Global Detroit’s Social Cohesion Initiative
Connecting Southeast Michigan’s Communities
Building Social Cohesion in Immigrant Neighborhoods
Global Detroit’s Social Cohesion Project brings together longtime African American community members and their newer immigrant neighbors in the East Davison Village and Banglatown neighborhoods to build trust, solidarity, and relationships as they work toward a common goal. Despite having different life experiences, these working class communities face similar socioeconomic challenges and care about the same things—community safety, education, affordable housing, land use and a healthy small business community to name a few.
Sociological research suggests that interaction between members of different groups promotes reductions in prejudice. These impacts are maximized when participants work on equal footing towards a common goal. This partnership in turn increases social cohesion and trust, key ingredients for resilient communities. Social Cohesion projects create an intentional space where neighbors of different backgrounds work together to identify a common goal. then co-create and co-launch a project that helps to achieve it. Coordinated and led by skilled facilitators, the community goal-setting and realization processes utilize dialogue, arts and culture, advocacy and organizing, and help participants practice and build skills in cooperation and partnership.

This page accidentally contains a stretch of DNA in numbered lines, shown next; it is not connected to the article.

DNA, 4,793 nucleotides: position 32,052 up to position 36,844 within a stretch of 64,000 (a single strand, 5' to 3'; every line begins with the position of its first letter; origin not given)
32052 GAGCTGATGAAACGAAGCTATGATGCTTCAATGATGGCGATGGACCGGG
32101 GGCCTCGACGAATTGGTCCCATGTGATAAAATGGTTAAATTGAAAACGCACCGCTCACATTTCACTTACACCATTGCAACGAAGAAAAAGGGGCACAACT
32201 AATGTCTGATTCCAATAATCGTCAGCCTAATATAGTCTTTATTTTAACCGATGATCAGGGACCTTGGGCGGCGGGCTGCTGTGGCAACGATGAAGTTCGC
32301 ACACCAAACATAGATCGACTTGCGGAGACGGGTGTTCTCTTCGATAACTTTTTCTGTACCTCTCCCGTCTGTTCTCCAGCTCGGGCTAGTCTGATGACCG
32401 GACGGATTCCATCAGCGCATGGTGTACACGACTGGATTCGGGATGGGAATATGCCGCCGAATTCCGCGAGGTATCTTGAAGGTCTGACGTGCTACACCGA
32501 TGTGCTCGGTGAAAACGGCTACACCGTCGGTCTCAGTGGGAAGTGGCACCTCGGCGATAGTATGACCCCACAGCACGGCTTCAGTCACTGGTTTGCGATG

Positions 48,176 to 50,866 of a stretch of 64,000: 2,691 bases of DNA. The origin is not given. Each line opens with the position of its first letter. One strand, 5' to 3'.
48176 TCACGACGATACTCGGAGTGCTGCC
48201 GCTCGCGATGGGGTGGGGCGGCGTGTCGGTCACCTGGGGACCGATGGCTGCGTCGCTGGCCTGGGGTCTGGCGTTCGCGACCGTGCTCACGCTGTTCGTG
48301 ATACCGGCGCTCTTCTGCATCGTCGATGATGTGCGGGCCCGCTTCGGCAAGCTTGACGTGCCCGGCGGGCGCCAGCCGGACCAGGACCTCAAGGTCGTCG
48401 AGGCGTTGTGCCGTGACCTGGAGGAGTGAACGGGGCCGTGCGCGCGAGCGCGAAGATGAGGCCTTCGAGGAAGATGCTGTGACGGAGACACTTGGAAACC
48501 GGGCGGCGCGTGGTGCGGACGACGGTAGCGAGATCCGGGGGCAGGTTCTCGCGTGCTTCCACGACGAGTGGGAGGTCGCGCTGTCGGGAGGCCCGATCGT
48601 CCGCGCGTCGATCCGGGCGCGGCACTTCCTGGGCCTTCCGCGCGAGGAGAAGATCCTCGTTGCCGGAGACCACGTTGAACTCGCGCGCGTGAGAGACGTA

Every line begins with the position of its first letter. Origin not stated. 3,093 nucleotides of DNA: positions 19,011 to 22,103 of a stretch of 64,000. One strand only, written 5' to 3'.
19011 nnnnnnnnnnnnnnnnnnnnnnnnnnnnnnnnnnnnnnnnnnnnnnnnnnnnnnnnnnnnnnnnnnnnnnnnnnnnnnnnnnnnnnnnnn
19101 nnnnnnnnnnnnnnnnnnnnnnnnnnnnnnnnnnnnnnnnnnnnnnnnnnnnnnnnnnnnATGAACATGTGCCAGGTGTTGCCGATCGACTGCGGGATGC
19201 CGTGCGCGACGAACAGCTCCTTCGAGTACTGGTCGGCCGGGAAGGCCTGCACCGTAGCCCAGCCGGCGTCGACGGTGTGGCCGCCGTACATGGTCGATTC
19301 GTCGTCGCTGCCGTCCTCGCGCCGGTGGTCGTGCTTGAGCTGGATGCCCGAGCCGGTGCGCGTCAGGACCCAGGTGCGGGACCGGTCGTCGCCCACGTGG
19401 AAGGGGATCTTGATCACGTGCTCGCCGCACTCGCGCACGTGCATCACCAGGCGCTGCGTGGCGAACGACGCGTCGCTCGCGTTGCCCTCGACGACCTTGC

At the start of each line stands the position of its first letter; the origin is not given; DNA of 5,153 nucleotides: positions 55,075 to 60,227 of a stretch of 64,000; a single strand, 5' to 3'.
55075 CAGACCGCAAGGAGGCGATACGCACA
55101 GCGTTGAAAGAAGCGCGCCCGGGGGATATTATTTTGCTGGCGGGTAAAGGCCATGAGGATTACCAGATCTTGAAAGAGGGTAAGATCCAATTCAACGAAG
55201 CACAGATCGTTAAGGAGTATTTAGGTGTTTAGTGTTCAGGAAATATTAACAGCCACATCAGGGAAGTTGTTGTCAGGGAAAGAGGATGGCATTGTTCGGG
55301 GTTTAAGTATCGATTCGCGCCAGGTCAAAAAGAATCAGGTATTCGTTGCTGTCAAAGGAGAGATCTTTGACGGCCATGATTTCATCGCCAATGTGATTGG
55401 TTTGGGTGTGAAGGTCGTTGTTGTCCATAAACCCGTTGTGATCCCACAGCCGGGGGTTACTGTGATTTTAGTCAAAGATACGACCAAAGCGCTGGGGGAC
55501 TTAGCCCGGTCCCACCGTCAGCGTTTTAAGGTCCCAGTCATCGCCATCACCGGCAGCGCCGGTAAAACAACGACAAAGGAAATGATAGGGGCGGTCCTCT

Our social cohesion project is a national demonstration project supported by three national organizations, including the American Immigration Council and Venture for America, as well as local philanthropy. We will chronicle the lessons we learn and best practices into a national guide for other communities wanting to build stronger relationships between immigrants and long-term residents.
Social Cohesion utilizes resident input to bring together community members of different ethnic, cultural, religious, linguistic, and immigrant backgrounds to complete community projects that highlight participants’ shared priorities and values.
Learn more about Immigration and Neighborhood Change in Detroit. Read our Building Inclusive Cities Report here.
Surveys and focus group research during this study suggested that while all residents in immigrant communities reported strong satisfaction with the quality of life and opinions that the neighborhood had been improving as new immigrants had been arriving, there were differences in how long-term residents saw immigrant newcomers. Most residents described the different ethnic and racial groups as lacking social cohesion.
To learn more about this project, contact Destine Brown.